soft maple for shaker door frames?

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Forum topic by Charlie posted 06-02-2012 07:40 PM 1992 views 0 times favorited 8 replies Add to Favorites Watch
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1100 posts in 1559 days

06-02-2012 07:40 PM

Topic tags/keywords: question

I’ve been building my kitchen cabinets and using hard maple for the face frames. And it’s HARD which I’m sure is why we call it that. The cabinets are getting painted. I’ll be on to making 14 doors pretty soon. The hard maple might last me through the doors, but ….. should I go get soft maple for the door frames? I’m going to be using Blum Clip Top hinges and drilling those big cups in the door stiles is going to be a b%$&@ in the hard maple I think. I was looking at poplar and soft maple. Poplar seems a little too soft for door frames, but since I’ve never done this I figured this is the place to ask. :)

8 replies so far

View killerb's profile


150 posts in 1670 days

#1 posted 06-02-2012 07:49 PM

Soft maple is not near as soft as poplar. I would use it with no issues. Drilling in hard maple is or should be fine. If it is that hard to drill, check your bits. I use it all the time. But soft maple will work fine. Hope this helps. bob

-- Bob

View Charlie's profile


1100 posts in 1559 days

#2 posted 06-02-2012 08:13 PM

It helps a lot, Bob. Thanks. I can get more hard maple if I need it to finish the doors. Just gotta run it through the planer.

View Dan Krager's profile

Dan Krager

2977 posts in 1506 days

#3 posted 06-02-2012 10:10 PM

Bob beat me to it. He’s absolutely correct. You should note however, that I used poplar on my painted bathroom cabinet frames and doors without problem (see my portfolio at ), and have done so for years. Poplar is slightly more stable usually because it tends to be straighter, and out here the soft maple is almost the same density as poplar. Poplar is great for sliding stuff because it resists abrasion better than most other woods.

-- Dan Krager, Olney IL There are three types of people...those who are good at math and those who aren't.

View Charlie's profile


1100 posts in 1559 days

#4 posted 06-03-2012 12:32 AM

ok, I just drilled a simuated cup hole in the hard maple with a 1-3/8 forstner and it was no problem at all. I think that’s pretty darn close to the 35mm hole called for and I can just use the hard maple I have and go get another couple of boards if I need more..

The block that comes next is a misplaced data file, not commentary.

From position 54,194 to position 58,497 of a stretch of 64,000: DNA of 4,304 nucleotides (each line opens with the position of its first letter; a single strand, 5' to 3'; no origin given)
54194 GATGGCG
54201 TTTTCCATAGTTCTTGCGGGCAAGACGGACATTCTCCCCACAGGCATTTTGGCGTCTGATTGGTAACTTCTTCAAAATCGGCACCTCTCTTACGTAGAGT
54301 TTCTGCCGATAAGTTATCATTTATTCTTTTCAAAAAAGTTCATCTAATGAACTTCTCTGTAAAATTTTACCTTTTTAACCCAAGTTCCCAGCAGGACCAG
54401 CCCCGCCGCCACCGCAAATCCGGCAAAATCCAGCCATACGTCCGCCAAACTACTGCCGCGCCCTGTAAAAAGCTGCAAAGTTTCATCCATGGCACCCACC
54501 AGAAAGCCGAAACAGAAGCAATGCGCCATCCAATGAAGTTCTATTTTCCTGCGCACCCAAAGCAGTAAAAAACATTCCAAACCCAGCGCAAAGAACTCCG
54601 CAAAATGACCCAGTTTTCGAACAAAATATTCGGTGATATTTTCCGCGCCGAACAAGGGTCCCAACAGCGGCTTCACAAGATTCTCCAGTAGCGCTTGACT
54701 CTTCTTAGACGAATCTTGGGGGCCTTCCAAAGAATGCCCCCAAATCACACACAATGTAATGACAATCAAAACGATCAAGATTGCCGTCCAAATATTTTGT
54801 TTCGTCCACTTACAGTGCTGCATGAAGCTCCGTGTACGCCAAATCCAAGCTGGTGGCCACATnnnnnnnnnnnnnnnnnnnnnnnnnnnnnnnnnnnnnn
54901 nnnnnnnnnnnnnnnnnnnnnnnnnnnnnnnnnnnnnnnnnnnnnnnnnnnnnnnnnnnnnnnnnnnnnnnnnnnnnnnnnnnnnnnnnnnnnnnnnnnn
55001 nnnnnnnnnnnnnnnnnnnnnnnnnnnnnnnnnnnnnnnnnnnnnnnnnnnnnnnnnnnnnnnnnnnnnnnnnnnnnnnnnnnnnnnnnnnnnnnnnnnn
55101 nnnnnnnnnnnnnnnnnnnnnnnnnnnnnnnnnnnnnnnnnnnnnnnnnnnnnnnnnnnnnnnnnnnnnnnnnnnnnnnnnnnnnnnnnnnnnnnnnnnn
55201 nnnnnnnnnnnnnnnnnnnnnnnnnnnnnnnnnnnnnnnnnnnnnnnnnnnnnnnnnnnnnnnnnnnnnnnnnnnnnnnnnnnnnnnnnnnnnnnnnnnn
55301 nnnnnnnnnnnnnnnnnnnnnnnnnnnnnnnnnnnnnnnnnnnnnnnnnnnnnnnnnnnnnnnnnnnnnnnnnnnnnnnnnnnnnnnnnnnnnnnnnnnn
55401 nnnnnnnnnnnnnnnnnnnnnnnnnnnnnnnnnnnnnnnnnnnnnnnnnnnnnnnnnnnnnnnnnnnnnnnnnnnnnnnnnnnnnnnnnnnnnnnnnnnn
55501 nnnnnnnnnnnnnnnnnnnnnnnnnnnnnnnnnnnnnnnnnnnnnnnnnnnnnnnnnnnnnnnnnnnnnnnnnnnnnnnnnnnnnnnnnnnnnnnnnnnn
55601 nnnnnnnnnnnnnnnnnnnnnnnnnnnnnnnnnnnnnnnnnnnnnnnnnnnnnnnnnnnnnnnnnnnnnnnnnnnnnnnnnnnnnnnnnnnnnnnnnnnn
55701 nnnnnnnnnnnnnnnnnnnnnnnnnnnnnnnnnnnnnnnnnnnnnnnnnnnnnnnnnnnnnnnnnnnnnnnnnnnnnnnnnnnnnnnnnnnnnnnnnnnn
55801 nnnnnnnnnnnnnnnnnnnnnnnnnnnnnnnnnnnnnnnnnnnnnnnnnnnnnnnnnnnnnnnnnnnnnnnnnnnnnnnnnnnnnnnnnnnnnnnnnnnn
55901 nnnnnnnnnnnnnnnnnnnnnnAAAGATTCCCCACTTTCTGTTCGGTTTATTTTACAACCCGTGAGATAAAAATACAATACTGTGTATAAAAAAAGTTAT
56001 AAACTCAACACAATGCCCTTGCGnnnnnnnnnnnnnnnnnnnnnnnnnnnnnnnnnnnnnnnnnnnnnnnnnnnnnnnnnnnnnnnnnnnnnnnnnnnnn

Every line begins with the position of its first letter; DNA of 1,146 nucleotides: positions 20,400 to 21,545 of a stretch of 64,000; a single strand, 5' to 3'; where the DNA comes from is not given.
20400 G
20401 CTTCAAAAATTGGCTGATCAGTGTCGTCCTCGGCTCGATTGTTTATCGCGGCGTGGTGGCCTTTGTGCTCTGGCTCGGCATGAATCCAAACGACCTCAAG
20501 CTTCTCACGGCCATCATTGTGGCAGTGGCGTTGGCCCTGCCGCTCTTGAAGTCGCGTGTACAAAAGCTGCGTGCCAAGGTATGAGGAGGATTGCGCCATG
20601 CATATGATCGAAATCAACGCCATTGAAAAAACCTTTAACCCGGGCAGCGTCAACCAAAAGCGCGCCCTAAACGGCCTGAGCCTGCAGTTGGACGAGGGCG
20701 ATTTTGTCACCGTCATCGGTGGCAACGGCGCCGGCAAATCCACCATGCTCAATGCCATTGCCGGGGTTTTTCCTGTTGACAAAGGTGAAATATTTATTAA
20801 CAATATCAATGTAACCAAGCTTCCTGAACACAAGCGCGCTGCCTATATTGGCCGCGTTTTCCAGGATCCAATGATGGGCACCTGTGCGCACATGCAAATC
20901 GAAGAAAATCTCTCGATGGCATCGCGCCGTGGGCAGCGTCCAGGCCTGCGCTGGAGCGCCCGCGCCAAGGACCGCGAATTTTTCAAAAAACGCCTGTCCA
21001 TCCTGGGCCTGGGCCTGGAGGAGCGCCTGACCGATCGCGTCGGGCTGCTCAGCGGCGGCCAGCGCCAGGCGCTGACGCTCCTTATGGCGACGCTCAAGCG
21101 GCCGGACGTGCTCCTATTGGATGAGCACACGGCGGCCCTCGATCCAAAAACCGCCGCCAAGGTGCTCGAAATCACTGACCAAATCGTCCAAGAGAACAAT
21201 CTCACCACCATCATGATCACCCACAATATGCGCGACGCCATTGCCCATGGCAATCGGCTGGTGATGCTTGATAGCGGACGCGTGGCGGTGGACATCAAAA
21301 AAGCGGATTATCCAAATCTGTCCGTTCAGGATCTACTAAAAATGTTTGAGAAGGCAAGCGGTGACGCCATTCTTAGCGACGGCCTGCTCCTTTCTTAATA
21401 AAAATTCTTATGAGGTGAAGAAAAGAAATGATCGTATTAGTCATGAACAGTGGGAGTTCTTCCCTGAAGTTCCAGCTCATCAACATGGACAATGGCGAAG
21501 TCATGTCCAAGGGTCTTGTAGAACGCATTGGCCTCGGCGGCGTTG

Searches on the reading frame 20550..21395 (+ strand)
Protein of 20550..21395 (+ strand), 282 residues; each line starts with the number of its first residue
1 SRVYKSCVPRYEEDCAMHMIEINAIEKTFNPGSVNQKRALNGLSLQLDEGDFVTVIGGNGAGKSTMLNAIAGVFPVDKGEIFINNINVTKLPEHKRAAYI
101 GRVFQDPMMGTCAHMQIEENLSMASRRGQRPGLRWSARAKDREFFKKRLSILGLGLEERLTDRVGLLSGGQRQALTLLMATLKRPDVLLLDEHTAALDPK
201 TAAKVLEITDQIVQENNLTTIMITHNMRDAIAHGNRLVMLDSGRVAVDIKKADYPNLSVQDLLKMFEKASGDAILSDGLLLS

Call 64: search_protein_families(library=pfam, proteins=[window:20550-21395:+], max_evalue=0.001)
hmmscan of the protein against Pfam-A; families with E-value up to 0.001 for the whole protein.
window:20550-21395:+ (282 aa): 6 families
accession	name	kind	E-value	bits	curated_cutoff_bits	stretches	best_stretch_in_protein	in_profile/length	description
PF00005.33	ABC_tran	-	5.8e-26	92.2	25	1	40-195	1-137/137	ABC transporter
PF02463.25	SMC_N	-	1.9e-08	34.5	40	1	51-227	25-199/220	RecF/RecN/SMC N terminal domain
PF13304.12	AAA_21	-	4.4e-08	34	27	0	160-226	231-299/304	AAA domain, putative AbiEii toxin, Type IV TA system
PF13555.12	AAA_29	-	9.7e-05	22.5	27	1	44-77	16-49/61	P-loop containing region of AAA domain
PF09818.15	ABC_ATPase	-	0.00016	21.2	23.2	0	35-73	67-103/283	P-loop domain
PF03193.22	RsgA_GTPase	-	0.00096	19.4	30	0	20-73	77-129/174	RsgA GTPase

View Dusty56's profile


11797 posts in 2960 days

#5 posted 06-03-2012 12:50 AM

Poplar is used all the time and takes paint exceptionally well .
Can’t see spending the good money on Maple just to paint over it , but … to each his own : )

-- I'm absolutely positive that I couldn't be more uncertain!

View MonteCristo's profile


2098 posts in 1461 days

#6 posted 06-07-2012 02:42 AM

I agree with those who say the hardness of hard maple should not be a problem if your cutters are sharp. Out on the west coast we have Big Leaf Maple, which is softer than eastern maple but not that much. I doubt the soft maple you refer to would be too soft for you.

-- Dwight - "Free legal advice available - contact Dewey, Cheetam & Howe""

View Bobmedic's profile


312 posts in 2074 days

#7 posted 06-08-2012 01:58 AM

The hard maple won’t be a problem for a good sharp bit. The name “Soft” maple is a little misleading. Soft maple is not that soft. It isn’t as hard as Hard maple but it is still very hard and like others have said it is much harder than pine or poplar.

-- Save lives, ease suffering, reduce morbidity and mortality, stomp out pestilence and disease, postpone the inevitable, and fake compassion. The Paramedics Creed

View Kent Shepherd's profile

Kent Shepherd

2704 posts in 2559 days

#8 posted 06-08-2012 05:03 PM

We have made thousands of shaker doors in soft maple. You should not have any problems.
I don’t care for poplar for a shaker door. It paints well, but is not as stable as soft maple.

There is no way I wouild waste hard maple on a painted door.

-- She thought I hung the moon--now she just thinks I did it wrong

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